A carnivorous plant (also called an insectivorous plant) is a plant that obtains part or most of its nutritional needs by capturing and consuming protozoa and animals, especially insects (as well as other arthropods). These plants generally grow in places where the soil is poor, especially in nitrogen, such as acidic wetlands and rocky outcrops. Charles Darwin wrote the first known treatise on these plants in 1875.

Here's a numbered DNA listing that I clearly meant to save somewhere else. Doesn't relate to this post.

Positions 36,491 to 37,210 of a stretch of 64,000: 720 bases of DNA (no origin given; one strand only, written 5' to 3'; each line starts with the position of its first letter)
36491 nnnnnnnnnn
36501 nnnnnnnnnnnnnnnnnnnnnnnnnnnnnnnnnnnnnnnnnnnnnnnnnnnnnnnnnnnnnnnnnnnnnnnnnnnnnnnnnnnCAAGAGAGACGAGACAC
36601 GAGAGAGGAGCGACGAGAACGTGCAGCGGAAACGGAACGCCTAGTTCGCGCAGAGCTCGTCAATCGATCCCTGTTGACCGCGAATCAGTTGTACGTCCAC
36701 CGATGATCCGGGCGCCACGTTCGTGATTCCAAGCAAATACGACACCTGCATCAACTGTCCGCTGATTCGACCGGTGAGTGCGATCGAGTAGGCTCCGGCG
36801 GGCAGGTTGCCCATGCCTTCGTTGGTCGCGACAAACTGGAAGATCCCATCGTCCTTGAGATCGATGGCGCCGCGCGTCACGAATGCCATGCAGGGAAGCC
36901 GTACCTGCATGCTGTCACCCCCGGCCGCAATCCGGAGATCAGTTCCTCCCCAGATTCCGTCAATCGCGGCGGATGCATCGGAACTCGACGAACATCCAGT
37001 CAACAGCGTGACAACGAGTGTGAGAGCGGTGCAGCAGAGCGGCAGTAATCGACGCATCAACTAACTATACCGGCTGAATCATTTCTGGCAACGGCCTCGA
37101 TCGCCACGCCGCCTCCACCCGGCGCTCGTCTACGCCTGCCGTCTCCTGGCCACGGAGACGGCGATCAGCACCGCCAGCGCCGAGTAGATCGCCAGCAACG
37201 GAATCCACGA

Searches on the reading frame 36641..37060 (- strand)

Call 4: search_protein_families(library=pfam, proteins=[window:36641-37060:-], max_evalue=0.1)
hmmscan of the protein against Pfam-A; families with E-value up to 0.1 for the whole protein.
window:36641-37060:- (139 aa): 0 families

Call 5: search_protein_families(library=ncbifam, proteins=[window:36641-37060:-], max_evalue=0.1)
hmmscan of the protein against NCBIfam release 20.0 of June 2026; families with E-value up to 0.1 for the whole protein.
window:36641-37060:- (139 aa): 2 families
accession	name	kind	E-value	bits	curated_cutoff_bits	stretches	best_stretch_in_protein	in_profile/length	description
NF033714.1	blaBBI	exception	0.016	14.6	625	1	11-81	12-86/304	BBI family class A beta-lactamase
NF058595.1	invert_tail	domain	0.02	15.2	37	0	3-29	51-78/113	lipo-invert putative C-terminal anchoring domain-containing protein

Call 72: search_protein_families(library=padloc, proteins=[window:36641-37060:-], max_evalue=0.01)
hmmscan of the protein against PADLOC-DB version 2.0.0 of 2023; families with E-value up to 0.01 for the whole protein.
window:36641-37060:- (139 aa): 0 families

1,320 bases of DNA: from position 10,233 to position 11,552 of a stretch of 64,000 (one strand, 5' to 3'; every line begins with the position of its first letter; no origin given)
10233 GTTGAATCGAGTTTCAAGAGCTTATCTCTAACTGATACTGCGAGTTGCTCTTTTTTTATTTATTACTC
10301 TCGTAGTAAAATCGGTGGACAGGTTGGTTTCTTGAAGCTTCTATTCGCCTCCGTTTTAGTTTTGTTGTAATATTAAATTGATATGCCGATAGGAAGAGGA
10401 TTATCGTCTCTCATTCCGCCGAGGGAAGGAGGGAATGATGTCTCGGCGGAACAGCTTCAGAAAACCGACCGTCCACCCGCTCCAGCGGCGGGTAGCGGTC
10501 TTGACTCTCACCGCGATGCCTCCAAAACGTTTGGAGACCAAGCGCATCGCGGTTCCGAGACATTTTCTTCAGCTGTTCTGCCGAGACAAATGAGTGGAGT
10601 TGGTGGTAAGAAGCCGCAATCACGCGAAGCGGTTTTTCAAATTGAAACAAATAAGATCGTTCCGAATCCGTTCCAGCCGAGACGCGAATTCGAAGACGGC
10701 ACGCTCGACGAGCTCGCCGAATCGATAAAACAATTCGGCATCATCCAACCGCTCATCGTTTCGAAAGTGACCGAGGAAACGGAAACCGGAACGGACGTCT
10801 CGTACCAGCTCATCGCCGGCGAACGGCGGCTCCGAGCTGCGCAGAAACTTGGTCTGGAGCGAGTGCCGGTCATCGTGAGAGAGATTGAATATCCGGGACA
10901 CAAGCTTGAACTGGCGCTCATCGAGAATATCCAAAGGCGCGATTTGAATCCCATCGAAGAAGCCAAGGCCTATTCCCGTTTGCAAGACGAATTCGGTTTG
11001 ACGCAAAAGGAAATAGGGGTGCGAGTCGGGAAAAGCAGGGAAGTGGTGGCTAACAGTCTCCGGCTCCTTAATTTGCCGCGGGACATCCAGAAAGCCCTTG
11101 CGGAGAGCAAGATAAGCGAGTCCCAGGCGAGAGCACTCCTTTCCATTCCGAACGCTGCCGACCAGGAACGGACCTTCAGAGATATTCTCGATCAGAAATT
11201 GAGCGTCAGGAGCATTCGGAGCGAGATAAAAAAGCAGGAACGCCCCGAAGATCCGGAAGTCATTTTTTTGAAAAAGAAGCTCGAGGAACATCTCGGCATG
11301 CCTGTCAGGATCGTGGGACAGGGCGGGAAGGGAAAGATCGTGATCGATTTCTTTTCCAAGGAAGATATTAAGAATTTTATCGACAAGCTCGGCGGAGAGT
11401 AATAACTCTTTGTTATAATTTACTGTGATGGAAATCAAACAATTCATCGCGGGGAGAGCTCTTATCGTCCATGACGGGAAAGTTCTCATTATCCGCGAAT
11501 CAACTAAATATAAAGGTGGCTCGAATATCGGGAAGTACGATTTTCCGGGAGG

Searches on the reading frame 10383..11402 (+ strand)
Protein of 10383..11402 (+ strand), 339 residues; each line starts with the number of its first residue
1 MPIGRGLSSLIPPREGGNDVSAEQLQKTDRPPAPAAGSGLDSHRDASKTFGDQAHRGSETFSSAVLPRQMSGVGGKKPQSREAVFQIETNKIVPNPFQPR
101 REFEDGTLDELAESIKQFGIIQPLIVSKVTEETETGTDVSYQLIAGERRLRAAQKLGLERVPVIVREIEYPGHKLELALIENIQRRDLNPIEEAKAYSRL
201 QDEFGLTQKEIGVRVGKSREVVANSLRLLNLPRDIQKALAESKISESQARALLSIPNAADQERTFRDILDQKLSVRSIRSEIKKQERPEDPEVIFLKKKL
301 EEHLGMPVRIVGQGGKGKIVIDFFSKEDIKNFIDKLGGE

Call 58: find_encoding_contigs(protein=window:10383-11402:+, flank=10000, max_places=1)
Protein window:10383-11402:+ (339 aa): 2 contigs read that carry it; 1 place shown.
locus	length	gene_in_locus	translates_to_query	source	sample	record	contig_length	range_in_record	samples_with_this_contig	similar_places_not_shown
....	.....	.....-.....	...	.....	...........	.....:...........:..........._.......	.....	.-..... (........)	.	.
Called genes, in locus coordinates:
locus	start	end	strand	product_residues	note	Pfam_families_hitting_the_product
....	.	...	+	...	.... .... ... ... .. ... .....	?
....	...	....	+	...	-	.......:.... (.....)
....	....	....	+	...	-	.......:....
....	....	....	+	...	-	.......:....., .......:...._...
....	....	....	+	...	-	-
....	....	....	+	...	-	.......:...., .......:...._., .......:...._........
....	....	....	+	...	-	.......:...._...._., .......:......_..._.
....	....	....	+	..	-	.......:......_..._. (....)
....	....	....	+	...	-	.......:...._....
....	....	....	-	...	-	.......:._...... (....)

The carnivorous habit is thought to have evolved into at least 11 separate lineages that are represented by more than a dozen genera in five families. These include about 630 species that attract and trap their prey, produce enzymes or possess digestive bacteria and absorb the resulting nutrients. In addition, more than 300 species of protocarnivorous plants in various genera show some, but not all.